Intro: The important thing about growing cucumber plants is not their foliage or flowers, but the crop the plant will give you. Cucumbers are relatively large plants, taking up a lot of space with their vines and large leaves, but it is possible to grow these vegetables in containers in a balcony kitchen garden. Choose a large plant container (at least 20 inches deep and 20 inches in diameter), and a tall trellis (4 feet tall or so) that can be placed behind the plant container or staked into the container itself. Train the cucumber plant’s vines to grow up the trellis in order to maximize your floor space and allow the foliage more sun.
Scientific Name: Cucumis sativus
Plant Type: Gourd
Light: Full sun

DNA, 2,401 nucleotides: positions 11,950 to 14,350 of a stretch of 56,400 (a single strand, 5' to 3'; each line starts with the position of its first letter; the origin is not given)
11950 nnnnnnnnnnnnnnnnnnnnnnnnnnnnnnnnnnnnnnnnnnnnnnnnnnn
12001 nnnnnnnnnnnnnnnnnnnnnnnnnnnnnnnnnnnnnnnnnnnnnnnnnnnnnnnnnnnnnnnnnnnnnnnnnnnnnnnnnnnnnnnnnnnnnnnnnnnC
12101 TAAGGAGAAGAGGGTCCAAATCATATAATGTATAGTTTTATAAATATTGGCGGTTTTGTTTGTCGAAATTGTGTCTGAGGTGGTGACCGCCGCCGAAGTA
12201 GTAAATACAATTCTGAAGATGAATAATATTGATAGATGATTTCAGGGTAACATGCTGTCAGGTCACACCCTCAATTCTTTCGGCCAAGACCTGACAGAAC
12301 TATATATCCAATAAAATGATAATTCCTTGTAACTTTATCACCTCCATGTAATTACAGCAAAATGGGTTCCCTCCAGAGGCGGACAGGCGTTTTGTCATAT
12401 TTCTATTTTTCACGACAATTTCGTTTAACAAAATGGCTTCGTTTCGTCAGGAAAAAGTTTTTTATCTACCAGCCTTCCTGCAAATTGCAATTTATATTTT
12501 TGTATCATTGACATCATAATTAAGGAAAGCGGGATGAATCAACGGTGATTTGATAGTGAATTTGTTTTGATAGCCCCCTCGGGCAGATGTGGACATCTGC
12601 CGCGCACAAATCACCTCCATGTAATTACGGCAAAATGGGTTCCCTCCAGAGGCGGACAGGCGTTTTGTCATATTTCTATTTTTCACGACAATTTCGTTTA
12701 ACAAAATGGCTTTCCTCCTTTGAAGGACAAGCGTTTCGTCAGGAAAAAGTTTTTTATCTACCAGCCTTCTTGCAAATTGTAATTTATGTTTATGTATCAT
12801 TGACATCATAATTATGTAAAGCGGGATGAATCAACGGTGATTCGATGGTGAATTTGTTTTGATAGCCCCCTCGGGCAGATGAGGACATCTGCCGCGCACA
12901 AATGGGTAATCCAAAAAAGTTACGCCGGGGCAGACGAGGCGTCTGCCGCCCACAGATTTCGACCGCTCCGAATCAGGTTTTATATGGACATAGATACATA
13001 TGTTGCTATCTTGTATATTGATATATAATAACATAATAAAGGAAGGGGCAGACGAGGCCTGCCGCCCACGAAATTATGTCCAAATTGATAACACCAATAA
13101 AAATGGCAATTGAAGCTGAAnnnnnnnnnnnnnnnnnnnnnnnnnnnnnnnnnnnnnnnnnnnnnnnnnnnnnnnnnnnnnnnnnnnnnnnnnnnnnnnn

Water: Water your cucumber plant often to make sure the potting soil never dries out. It is appropriate to water if it is dry about 2 inches down into the soil (put your finger into the potting soil to check this). Dry soil will affect the crop, but overwatering can lead to root rot, so pay close attention to watering.
Zone: Zones 4 to 12 when temperatures are consistently above 70 degrees Fahrenheit.
Fertilizer: Because cucumber plants grown in plant containers are grown in a relatively small amount of potting soil, you will need to fertilize often (at least every week). You can also add compost or compost tea to the soil.
Pests and Diseases: Check for insect pests and soil-borne fungus (fungus shouldn’t be a problem because the vines are growing up on the trellis). Cucumber plants are susceptible to aphids, cucumber beetles, slugs and snails, fungus, various types of rots, etc.
Propagation: This vegetable plant is propagated from seed, which are inside of the cucumbers themselves. Dry seeds and store them in a cool, dry place until the next planting season.
Misc. Info: Some good cucumber varieties for plant containers in kitchen gardens include suyo, salad bush, Liberty, Sweet Success, Bush Slicer and more.